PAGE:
6) To make frosting: In large bowl, beat confectioners’ sugar, 1/2 cup butter, 2 tablespoons lemon juice and 1 teaspoon lemon zest until smooth. Beat in milk, and increase speed and continue to beat until light and fluffy.

7) To assemble: With long serrated knife, split each cake layer in half horizontally, making 4 layers. Place 1 layer, cut side up, on a serving plate. Spread with half of the lemon filling. Top with another layer, and spread with 1/2 cup frosting. Add third layer, and spread with remaining half of the lemon filling. Press on final cake layer, and frost top and sides of cake with remaining frosting. Refrigerate cake until serving time.
Paula's Pearls
"Ah-ha!" Moments in Riding

Hold steady the brim of your helmet on the horizon line ahead of you. Many years ago I heard Robert Dover coach a junior rider and tell her to press the back of her neck against the collar of her shirt. This tip will help you get your head in proper alignment with your body.
A Little Inspiration
Watch the adorable moments when a family dog shares his water with a thirsty koala that had escaped the Australian brush fires. A lesson in kindness, I'd say!
About Paula Paglia
Paula Paglia
Paula Paglia, owner and head trainer of Paula Paglia Dressage in North Scottsdale, Arizona began her professional training career in 1979. Paula is a USDF Bronze, Silver and Gold Medalist and has been named ADA Rider of the Year numerous times through 2018. Paula has been an integral part of the training and success of her clients. She is credited with creating numerous winning horse and rider combinations through the FEI levels. She has developed Regional Winners and sent many students to the National Junior Young Riders Championships, the North American Young Riders Championships and the National Dressage Seat Equitation Finals.

Formerly the head trainer at Dynamite Dressage, and the head trainer at Los Cedros, she is thrilled to now offer her own niche to her clients: a full educational program based on dressage, developing amateurs, young riders and other professionals to their fullest potential. As owner of Paula Paglia Dressage, she has taken the best of training practices used throughout her career to offer a specialized experience for her clients. She considers her facility to be "heaven for horses." Owning her own facility allows her to cater to every horse's special needs.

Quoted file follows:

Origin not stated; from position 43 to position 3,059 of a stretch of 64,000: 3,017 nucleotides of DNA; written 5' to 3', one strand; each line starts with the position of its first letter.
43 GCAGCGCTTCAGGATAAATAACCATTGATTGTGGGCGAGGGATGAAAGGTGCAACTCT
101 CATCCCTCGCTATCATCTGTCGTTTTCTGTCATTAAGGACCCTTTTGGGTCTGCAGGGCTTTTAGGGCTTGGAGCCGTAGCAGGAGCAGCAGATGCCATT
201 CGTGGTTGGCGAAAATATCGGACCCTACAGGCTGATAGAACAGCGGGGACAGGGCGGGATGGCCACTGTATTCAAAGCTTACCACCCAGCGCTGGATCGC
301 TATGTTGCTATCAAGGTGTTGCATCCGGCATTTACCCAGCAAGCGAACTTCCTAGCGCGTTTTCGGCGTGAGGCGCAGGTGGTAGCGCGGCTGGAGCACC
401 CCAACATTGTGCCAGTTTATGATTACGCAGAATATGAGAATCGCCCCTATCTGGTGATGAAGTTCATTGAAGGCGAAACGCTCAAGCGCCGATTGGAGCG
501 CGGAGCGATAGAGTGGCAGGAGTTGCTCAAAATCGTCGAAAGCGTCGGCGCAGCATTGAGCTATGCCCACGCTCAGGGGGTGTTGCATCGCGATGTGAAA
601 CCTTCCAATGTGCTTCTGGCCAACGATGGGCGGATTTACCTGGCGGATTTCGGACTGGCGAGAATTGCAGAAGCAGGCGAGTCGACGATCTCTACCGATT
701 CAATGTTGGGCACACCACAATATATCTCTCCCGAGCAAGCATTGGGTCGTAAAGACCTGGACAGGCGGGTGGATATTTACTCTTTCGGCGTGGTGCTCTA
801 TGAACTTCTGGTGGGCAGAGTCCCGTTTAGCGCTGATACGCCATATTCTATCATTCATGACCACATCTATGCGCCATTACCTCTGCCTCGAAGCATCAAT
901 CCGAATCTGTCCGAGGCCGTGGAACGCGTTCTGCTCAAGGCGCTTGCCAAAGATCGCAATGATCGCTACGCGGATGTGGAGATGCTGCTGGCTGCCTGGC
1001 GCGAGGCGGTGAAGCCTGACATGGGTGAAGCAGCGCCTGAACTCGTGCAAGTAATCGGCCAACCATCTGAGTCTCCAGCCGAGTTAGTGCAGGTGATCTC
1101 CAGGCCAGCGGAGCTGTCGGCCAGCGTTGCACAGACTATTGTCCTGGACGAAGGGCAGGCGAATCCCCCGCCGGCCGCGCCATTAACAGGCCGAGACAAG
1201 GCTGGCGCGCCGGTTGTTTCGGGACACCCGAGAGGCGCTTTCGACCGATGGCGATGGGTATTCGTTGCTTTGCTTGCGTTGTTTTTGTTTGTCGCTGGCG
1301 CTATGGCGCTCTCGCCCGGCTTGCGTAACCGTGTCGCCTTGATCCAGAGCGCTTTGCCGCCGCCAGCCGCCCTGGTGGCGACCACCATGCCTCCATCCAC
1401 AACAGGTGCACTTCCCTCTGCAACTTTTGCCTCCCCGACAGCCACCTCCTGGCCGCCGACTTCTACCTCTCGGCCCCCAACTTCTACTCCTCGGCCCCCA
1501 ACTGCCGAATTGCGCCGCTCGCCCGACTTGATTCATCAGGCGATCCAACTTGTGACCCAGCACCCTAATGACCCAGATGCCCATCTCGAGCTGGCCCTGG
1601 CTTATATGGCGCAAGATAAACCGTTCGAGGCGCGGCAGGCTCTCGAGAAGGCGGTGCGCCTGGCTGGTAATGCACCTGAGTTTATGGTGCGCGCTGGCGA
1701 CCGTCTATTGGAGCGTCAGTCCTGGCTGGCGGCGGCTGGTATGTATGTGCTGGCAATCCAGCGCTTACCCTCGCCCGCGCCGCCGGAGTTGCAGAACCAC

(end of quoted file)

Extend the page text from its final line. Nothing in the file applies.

Paula has trained with some of the most successful trainers and riders in the world, including Debbie McDonald, Leslie Reid, Christine Traurig, and Conrad Schumacher.

In 1992, Paula began importing warmbloods from Holland, Poland and Germany. Presently, Paula conducts personalized buying trips abroad for her clients, as she has extensive experience selecting and starting young horses and developing them up the levels.

The Paula Paglia Dressage philosophy is to develop a partnership between horse and rider. The well-being of the horse is the primary consideration. Paula evaluates each horse and rider individually and will design a program appropriate to their ability, yet focused on the long-term goals of upper-level classical dressage. Each horse and rider is developed at their own pace, allowing each team to be mentally and physically strong at each level of competition.

Paula believes that a successful training regimen is a logical, step-by-step process that utilized the horse's natural intelligence, his loyalty, his goodwill, and his honesty. A sensible, kind and structured training program will produce a horse with a strong muscle structure and a sharp working mind. Both are necessary to compete at the national and international levels of dressage. 
Paula Paglia Dressage
Services & Facility
  • Boarding/Training
  • Lessons
  • Showing
  • Purchase/Sale
  • Clinics
  • International Equine Procurement 

  • Regulation arena with premium footing
  • Oversized stalls, cleaned multiple times daily with premium shavings
  • Fly misting system and cooling misting system 
  • Two all-weather turnouts
  • Premium hay feed 5x a day
  • Personalized grain/supplement feedings 2-3x a day
  • Automatic waterers/outside tubs and interior buckets cleaned daily
  • Hot water wash racks
  • Locked tack rooms
  • Laundry rooms
  • Blanketing/final night check
  • Caveletti course
  • Access to Equine Corridor trails
  • Regularly scheduled on-site clinics
  • Trailering to shows available